Home | Reviews | Interviews | Articles | Horror | The Abyss | Contact


Til Evighet... (1995)

Trelldom was among the legions of black metal bands that came pouring out of Norway in the mid-1990s. Once bands like Mayhem, Darkthrone and Burzum blazed a trail, the darkened hordes gathered in the north and began doing their best to join in the assault on the light. Some were merely looking for a convenient bandwagon to jump on, in hopes of riding the wave of notoriety that the initial bands enjoyed. In some cases, however, those that came later actually shared some of the same sentiments, despite being latecomers. In the case of Trelldom, it would seem that they really wanted to contribute to the overall darkness that was filling the northern skies. Released in April 1995 on Head Not Found, Til Evighet... is the product of Gaahl's appreciation for the Second Wave bands such as Darkthrone, Burzum and maybe even Gorgoroth.

"Endløs Vandring Gjennom Evighet" starts out with an odd synth intro, before launching into a straightforward assault, similar to Darkthrone. Despite being quite short, it is a rather dynamic track. The fast sections, featuring tremolo riffs and blast beats, dominate the song while there are also mid-paced riffs that add some depth to the proceedings.

The next song is probably the best one on here. "Fullmaanens Hemmelighet" begins with miserable screams that are reminiscent of early Burzum or even Forgotten Woods. The haunting tremolo melodies are among the most memorable on the whole album, though interspersed with more old school riffing in the vein of old Celtic Frost. There is a definite Darkthrone influence here, as well, but everything is worked together in such a way as to create a coherent whole. Later on, the pace slows down and mournful riffs add to the dismal atmosphere, along with the anguished vocals.

"Disappearing Of The Burning Moon" starts out with a riff that sounds similar to something from Gorgoroth's Pentagram. It soon shifts to faster tremolo melodies, mixed in with thrashy riffs that seem reminiscent of Mütiilation. The pace slows down, late in the song, again giving it an increased feeling of gloominess.

"Sannhet, Smerte Og Død" starts with fast tremolo-picked melodies and blasting drums, accompanied by tormented vocals. It definitely carries a Darkthrone / Gorgoroth vibe, while also including some Bathory-inspired parts. There is an epic quality that attempts to seep in, but the particular melody that bears that feeling is buried in the mix and unable to really break through. The song succeeds in reaching such heights anyway, thanks to the mournful riffs that emerge near the end, dragging the listener deeper into the darkness. This is another one of the more notable tracks on the album.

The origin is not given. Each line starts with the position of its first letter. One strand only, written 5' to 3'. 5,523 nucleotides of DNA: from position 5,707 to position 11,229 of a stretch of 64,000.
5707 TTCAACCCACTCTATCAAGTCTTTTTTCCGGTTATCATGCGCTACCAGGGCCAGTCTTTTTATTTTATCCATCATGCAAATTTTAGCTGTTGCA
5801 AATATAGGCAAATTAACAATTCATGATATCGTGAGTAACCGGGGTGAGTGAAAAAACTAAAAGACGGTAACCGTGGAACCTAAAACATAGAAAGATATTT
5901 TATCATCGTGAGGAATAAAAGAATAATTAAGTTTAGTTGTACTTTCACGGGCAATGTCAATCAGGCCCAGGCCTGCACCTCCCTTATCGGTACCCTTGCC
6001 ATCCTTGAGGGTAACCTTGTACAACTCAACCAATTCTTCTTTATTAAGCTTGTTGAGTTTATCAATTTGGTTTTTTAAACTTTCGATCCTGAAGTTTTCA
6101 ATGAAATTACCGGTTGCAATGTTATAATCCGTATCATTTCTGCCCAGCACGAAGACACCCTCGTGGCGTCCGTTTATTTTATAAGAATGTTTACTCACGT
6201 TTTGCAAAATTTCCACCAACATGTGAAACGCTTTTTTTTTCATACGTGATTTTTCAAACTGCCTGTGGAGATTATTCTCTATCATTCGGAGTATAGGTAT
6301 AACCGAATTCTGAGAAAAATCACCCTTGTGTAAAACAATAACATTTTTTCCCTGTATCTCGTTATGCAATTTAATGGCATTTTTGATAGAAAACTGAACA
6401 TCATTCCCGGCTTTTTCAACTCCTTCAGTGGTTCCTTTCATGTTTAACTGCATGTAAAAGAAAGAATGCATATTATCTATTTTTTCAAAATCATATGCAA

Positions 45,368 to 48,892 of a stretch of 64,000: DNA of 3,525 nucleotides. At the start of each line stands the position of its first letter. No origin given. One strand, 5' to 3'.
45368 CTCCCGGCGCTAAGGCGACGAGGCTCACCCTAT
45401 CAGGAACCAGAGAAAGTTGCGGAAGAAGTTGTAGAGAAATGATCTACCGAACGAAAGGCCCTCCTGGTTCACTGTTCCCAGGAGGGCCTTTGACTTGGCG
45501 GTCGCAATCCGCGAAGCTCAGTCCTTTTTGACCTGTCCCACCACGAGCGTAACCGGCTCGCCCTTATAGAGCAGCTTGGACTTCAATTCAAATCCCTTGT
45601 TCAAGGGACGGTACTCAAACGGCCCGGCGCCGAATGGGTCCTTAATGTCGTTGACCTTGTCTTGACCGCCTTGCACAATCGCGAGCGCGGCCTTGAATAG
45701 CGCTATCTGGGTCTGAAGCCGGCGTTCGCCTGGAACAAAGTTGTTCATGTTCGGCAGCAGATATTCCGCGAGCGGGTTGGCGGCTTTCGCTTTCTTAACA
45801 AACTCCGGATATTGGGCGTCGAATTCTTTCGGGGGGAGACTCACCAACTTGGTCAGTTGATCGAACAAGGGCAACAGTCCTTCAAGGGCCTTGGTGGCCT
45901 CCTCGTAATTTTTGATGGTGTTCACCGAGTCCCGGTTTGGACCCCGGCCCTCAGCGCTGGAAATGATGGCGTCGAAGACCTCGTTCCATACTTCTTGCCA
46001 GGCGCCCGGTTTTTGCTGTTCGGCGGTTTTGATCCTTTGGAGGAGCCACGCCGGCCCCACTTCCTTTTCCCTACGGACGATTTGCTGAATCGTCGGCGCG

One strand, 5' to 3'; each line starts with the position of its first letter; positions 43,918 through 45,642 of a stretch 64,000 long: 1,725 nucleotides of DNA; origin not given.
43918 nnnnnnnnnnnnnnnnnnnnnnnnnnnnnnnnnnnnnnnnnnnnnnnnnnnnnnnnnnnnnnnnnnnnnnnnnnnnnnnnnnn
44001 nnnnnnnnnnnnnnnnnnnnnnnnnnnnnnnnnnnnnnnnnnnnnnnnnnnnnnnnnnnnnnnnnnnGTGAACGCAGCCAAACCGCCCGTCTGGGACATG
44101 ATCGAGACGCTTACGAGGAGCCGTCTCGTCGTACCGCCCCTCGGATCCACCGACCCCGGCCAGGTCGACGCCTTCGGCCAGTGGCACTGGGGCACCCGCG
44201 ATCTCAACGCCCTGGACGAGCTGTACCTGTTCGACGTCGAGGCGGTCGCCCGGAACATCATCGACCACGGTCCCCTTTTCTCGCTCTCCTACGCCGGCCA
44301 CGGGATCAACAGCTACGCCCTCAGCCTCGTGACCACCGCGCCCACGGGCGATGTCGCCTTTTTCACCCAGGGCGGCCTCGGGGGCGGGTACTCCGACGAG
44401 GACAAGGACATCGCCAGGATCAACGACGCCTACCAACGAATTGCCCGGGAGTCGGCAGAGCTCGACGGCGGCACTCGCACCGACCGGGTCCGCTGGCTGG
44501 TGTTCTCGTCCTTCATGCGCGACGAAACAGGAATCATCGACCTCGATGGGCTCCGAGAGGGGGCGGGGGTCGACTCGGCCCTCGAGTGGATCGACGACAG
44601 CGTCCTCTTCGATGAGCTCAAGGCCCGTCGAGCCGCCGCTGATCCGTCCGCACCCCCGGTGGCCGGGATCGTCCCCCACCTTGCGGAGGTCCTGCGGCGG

Next up is "Taake", which is a shorter track that maintains a fast pace throughout. Most of the riffs here would not be out of place on Transilvanian Hunger. This is kind of average, though not bad in any way. It simply does not match the previous song, though it is solid as can be. The intensity grows as it progresses, building a sense of tension for what is to come.

"Sunset" starts out with another riff with obvious Darkthrone influence. Gaahl's session musicians are quite capable players, as everything is tight and precise, executing the musical ideas with full confidence. Though this track might seem short, it is about average length for this release and manages to accomplish a lot over the course of its brief duration. Near the end of the song, there is a part where the tremolo melody is alone and then joined by the rest of the instruments. This sort of technique is always effective, and helps to allow the listener to really focus on and soak in the riff. Even once the other elements return, your mind is solely concerned with the haunting melody.

"Chains Of Solitude" includes some miserable riffs, and does well to convey feelings of hopelessness and sorrow. As before, despite the length, there are many variations in tempo and a decent number of riffs utilized. This song absolutely contains the single most depressing melody of the whole album.

This is followed by "Frosten Har Tint Mine Smerter", which does not have the best vocal patterns, but is still decent enough. For a song that lasts barely more than two minutes, a lot is accomplished in this time.

The L.P. reaches its inevitable conclusion with "Til Evighet...", which is a mid-paced track that possesses a dreary and sombre feeling, slowly crawling forth with a deathly vibe. The open chords at the end of the riffs help to add to the miserable atmosphere. The middle of the song is reminiscent of Celtic Frost, before shifting to a riff influenced by Burzum. This fades into a synth outro, which builds upon the miserable feeling that weaves in and out of this album, leaving things on a dismal note.

Til Evighet... is an underrated album that does a much better job than many of the other later bands to emerge from Norway, around this time. Though their influences are clear, they are worked into the music well enough to not detract from what is going on and the record really has a feeling all its own. While a lot of useless albums were being spewed from the north, during this time, this is quality material and is recommended for fans of Darkthrone, Gorgoroth and Forgotten Woods.
(6 Nov. 2011)

Return to index

Copyright 2006-2022, Noctir